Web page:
Wednesday, September 9, 2009

Pusô, The Art of Cooking Rice

In addition to my recent post about the southern Philippines dish called “Balbacua”, let me share with you another specialty cuisine from the same Visayan region called “Pusô”. Please remember that the pronunciation is what we refer to in the Filipino language as “maragsa”. This is quite interesting because we can consider “Pusô” as the Filipino artistic way of preparing rice. Artistic because “Pusô” is cooking rice inside an individual packet of intricately woven young coconut leaf, resembling the size and shape of the human heart, the reason for its name. When cooked, the packet becomes its beautiful wrapper which could be hang inside the eateries and restaurants to be picked by customers when eating. That’s the reason why it is oftentimes referred to by visitors as “The Hanging Rice”.

Our friends from Cebu and Bohol happen to be skillful in making “Pusô”. So when the need for ready-cooked rice arises, we decided to prepare “Pusô”. We are so excited specially those from Luzon (Philippines) who will see how it is done for the first time. Yes that includes me, and I know right from the start that it will be full of fun.

The first requirement is finding a young coconut leaves. My good friend from Caloocan who has never eaten “Pusô” before was requested to gather the material. He excitedly obliged, but clueless as he is, it came out that the leaves he got are not young enough. It is already light green in color as oppose to the correct age with yellowish color. But since it is already getting dark and we failed to find any source from our backyard, we decided to use the leaves anyway. We just thought, having greener “Pusô” will not be bad at all.

After individually cleaning the leaves and separating them from the stick part, our friends from Cebu and Bohol commenced the elaborate intertwining of “Pusô” and the fun started.

It is really a sight to behold how such a creative hand produces the pretty packets one by one. It did not take long for two proficient “Pusô” makers to make more than 50 little packets. It sure is very difficult for me, for all of us from Luzon, but not for them. :)

The next step is to fill it up with rice grain. From the small opening on top, we carefully put some Jasmine rice inside up to the level just below the middle line. Filling it over that and it will result to quite tough rice. How did we know it? We sampled one, that’s why. After filling the right quantity of rice, it will be sealed by a few more interlacing and locking.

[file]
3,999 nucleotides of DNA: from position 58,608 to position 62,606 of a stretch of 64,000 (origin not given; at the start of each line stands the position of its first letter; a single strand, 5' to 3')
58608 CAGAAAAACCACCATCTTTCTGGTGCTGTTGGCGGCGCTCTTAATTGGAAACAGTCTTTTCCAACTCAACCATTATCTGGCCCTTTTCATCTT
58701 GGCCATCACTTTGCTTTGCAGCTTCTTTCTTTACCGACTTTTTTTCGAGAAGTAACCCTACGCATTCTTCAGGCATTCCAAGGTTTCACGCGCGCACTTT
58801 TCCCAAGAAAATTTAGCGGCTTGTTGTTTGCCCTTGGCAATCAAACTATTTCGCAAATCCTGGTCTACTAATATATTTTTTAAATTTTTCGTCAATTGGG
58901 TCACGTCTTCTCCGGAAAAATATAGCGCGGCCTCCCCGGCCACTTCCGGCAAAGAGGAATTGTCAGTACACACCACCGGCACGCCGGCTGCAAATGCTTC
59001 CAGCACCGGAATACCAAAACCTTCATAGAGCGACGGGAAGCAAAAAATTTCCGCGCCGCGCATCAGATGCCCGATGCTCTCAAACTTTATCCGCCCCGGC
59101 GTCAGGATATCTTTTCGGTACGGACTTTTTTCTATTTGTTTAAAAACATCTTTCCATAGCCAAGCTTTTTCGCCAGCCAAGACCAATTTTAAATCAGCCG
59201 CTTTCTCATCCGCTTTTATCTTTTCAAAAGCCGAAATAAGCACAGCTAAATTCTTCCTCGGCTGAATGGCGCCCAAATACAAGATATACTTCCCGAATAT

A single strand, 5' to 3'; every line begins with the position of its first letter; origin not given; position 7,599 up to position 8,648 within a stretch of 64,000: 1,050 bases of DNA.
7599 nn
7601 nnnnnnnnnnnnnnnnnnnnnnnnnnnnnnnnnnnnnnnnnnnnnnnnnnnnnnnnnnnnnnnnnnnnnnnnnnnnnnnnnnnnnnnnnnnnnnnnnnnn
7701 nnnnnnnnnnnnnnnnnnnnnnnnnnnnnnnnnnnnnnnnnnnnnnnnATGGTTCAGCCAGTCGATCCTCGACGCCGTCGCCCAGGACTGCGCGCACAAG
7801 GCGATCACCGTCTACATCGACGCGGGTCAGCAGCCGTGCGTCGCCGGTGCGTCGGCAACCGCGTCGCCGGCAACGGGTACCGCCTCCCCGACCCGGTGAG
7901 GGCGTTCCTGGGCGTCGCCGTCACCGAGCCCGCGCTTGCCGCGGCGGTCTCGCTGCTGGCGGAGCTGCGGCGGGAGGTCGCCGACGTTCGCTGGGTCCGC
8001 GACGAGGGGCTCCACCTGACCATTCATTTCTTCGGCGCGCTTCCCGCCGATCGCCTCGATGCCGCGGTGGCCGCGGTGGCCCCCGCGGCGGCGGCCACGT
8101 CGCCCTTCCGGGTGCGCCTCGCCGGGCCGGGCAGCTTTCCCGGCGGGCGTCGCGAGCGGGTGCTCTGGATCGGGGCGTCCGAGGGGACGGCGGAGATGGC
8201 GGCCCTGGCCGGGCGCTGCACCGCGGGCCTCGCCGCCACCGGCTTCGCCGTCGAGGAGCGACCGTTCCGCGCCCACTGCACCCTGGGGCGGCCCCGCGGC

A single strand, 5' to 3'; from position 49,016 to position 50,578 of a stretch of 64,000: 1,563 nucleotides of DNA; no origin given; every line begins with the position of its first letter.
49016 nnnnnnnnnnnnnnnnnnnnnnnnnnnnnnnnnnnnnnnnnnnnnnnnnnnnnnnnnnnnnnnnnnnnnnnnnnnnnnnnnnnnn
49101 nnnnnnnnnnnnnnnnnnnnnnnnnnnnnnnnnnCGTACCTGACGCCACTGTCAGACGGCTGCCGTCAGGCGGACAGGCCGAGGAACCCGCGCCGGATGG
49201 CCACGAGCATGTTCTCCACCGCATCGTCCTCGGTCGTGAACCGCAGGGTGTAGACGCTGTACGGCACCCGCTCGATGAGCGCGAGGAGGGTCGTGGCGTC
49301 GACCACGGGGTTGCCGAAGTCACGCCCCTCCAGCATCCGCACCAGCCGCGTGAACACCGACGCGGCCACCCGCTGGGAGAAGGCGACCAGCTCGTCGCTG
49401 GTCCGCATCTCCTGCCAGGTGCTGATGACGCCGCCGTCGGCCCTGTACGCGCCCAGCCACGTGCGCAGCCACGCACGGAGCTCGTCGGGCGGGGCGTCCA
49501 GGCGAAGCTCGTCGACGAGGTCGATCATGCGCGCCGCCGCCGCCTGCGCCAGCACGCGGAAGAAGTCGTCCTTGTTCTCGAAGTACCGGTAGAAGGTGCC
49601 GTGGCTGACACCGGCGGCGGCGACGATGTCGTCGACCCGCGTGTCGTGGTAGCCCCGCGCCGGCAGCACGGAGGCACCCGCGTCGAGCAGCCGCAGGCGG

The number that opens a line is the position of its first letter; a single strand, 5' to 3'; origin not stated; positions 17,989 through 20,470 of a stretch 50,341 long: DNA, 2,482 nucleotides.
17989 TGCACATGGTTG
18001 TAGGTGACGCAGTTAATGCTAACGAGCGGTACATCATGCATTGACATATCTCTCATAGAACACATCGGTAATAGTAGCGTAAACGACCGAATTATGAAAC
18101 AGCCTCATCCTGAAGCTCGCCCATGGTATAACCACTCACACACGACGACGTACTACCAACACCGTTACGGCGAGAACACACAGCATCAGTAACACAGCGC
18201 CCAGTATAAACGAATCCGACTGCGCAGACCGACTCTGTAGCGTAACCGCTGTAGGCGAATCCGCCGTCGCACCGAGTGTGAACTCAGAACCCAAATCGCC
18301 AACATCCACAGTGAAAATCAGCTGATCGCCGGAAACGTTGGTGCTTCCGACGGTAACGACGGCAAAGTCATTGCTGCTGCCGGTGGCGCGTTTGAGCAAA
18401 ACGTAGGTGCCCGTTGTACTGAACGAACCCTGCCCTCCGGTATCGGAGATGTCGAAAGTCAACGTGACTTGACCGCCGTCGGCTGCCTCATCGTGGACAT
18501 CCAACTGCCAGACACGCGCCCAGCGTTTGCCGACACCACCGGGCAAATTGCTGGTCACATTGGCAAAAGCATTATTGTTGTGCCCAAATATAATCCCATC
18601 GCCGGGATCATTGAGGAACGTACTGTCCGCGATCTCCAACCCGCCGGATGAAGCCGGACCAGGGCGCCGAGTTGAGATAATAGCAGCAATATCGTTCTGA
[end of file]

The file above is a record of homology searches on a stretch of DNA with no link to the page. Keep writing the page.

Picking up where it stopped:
After we have completed filling all the more than 50 packets, we continue to the final step of cooking the rice. For those who cannot cook rice perfectly, this is for you. You don’t have to really watch over the quantity of water. Just fill the kettle with water halfway, have it boil then drop your uncooked “Pusô” about three at a time until the kettle is full. Cover and wait for 30 minutes.

No need to really bother about the level of heat for as long as the water is kept boiling. After 30 minutes the “Pusô” are aromatic and ready to be served. It sure looks greener than those in Cebu or Bohol, but I can assure you, it’s just as good.

It’s so easy, foolproof cooking you could say ……..for as long as you have friends who will do the weaving. It’s really fun to cook rice this way. It is distinctively delicious and perfect to be eaten with barbeque even without using plates and “adobo”, “dinuguan”, “humba”, “balbacua”, “paksiw”, “lechon”, etc. on the dining table. c“,)


  1. ready to eat anytime especially with pork or chicken BBQ. No need for a plate, spoon or fork for as long you have clean hands, he he he

  2. I noticed that you used the mature dark green leaves instead of the younger yellow green leaves. Is there no change in taste and aroma?

  3. Elmer you are right with the use of the young yellow leaves. It is just that during preparation it was already past 6pm and dark and what we got was a little older leaves ... just a little over the right condition but not really dark green or mature. There was no obvious effect or change on the taste and aroma. :-)



Related Posts with Thumbnails